You eventually reach a point, or at least I do, when you’ve had enough of the training and you feel ready to race. Maybe ready isn’t quite the right word, maybe I just feel like I’m at the limits of what I can do to get ready for this one.

I sometimes think I almost love the training and lifestyle more than the race itself but at the end of the day the race dangling out there in the distance is what motivates and drives me to keep on pushing when I might back off if I didn’t have the pressure of an event hanging out there. 

If you want to follow the numbers more closely I’m on Strava as Rob Cummins Wheelworx or if you’re more of a pictures instead of reading type I post on Instagram as wheelworxrob.

Kona Secrets book available

Kona Secrets: Lessons learned from over 50 Kona Qualifications.

Knowledge doesn’t produce results, action does. Just knowing how to do something doesn’t guarantee success, especially something as difficult as qualifying for Kona; you have to put in the hours. In this book I share some of the lessons I learnt between being a back-of-the-pack beginner to qualifying for the Ironman World Championships in Kona, Hawaii.

The eBook is now available to buy as an eBook on Amazon UK or Amazon US.

Every session is hard, and not just in a physical sense. Sure, some of the workouts are very tough but mentally I’m exhausted and want a break. I’ve been here before, plenty of times and I often cave and back off but I think that this is often when the last gains are made. I’m trying this time to push right to the end. To get all of the work done.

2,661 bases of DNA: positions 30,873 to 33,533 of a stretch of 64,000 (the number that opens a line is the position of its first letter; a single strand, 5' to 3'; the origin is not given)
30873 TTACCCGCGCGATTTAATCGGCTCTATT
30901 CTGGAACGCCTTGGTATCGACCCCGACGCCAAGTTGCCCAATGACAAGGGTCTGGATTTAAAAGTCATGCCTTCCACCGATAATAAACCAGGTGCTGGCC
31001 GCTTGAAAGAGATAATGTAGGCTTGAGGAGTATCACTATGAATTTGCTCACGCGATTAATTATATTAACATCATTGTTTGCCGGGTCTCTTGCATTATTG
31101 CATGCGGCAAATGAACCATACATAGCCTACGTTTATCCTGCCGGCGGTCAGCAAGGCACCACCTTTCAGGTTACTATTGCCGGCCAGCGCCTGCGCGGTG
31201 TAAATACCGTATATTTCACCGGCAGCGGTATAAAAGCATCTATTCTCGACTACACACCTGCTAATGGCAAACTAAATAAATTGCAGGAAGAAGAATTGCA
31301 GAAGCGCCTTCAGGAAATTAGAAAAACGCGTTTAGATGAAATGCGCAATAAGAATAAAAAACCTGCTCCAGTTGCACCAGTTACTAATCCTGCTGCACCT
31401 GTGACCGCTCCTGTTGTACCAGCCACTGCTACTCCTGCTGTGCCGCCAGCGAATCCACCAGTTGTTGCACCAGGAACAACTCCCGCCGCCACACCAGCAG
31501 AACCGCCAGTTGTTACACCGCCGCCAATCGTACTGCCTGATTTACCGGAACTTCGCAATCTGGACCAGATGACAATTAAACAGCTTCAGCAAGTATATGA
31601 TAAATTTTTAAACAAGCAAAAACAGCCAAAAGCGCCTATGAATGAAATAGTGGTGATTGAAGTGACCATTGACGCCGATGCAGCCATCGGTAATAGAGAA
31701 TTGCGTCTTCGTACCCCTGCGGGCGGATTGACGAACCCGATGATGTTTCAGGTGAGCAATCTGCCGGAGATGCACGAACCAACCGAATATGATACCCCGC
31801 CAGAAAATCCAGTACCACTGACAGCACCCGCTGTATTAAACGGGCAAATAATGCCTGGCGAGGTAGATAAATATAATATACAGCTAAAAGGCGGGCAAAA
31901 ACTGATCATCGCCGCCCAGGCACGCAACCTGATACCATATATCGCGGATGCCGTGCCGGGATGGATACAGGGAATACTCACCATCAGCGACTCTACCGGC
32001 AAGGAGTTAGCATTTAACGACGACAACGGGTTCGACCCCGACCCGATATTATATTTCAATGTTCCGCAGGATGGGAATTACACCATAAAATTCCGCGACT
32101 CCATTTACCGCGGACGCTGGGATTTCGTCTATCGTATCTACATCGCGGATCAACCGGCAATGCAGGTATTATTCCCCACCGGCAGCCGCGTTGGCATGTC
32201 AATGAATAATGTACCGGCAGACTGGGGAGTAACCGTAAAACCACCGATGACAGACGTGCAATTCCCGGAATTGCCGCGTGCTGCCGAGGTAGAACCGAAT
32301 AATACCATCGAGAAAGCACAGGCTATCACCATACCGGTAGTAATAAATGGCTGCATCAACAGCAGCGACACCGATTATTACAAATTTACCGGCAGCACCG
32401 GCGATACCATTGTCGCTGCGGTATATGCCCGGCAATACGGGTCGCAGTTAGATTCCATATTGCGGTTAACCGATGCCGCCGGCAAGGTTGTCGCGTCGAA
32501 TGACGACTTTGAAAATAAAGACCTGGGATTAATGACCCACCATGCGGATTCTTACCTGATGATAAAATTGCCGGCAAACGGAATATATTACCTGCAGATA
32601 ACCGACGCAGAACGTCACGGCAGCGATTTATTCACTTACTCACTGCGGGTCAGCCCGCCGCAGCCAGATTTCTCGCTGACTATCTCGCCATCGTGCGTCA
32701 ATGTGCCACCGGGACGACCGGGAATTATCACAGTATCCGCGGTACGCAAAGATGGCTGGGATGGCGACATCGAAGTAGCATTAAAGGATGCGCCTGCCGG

Ais is giving me sessions day by day at this stage. I feel like she’s balancing me on a tightrope. Pushing a little here, backing off there, trying to squeeze every last ounce out of the preparation for this race.

I swing from feeling invincible to exhausted. Last week I ran a hard hilly 16k loop that I’ve been running for more than 10 years. I ran it almost 6 minutes faster than I’ve ever done before. 6 minutes! That’s an unbelievable improvement on a 75 minute run.

I got so caught up in the excitement and endorphin rush that I ran much harder than I should have. I knew a huge PB was on the cards and pushed the last 5k way too hard and as a result all of my training for the rest of the week was compromised. I was sore and tired for days afterwards.

I felt like an idiot. It was such a stupid thing to do and to make matters worse it’s not the first time (and I fear not the last) I just allowed myself to get caught up in the enjoyment of the moment and didn’t think of the effect that such a hard session would have afterwards.

Actually if I’m honest I was completely aware but chose to ignore the voice in the back of my head saying this isn’t what Ais said to do and she’s not gonna be impressed by a fast time on an inconsequential training run. Especially if I fry myself and can’t train properly tomorrow as a result of going too hard today.

I remember reading years ago a post by a coach called Gordo Byrn where he listed some of the qualities of a Kona qualifier and self control was right up there near the top of the list. And not just self control in the race but having the self control when you feel like superman that you don’t go and leave your best performance on the road in a training day beforehand.

In the end I was too tired and sore to complete any of the sessions scheduled for the rest of the week properly. They were all compromised. One epic day or breakthrough session at the cost of a good solid week is a bad choice and we only get to make a certain amount of those without screwing up my chances in Florida in two weeks time.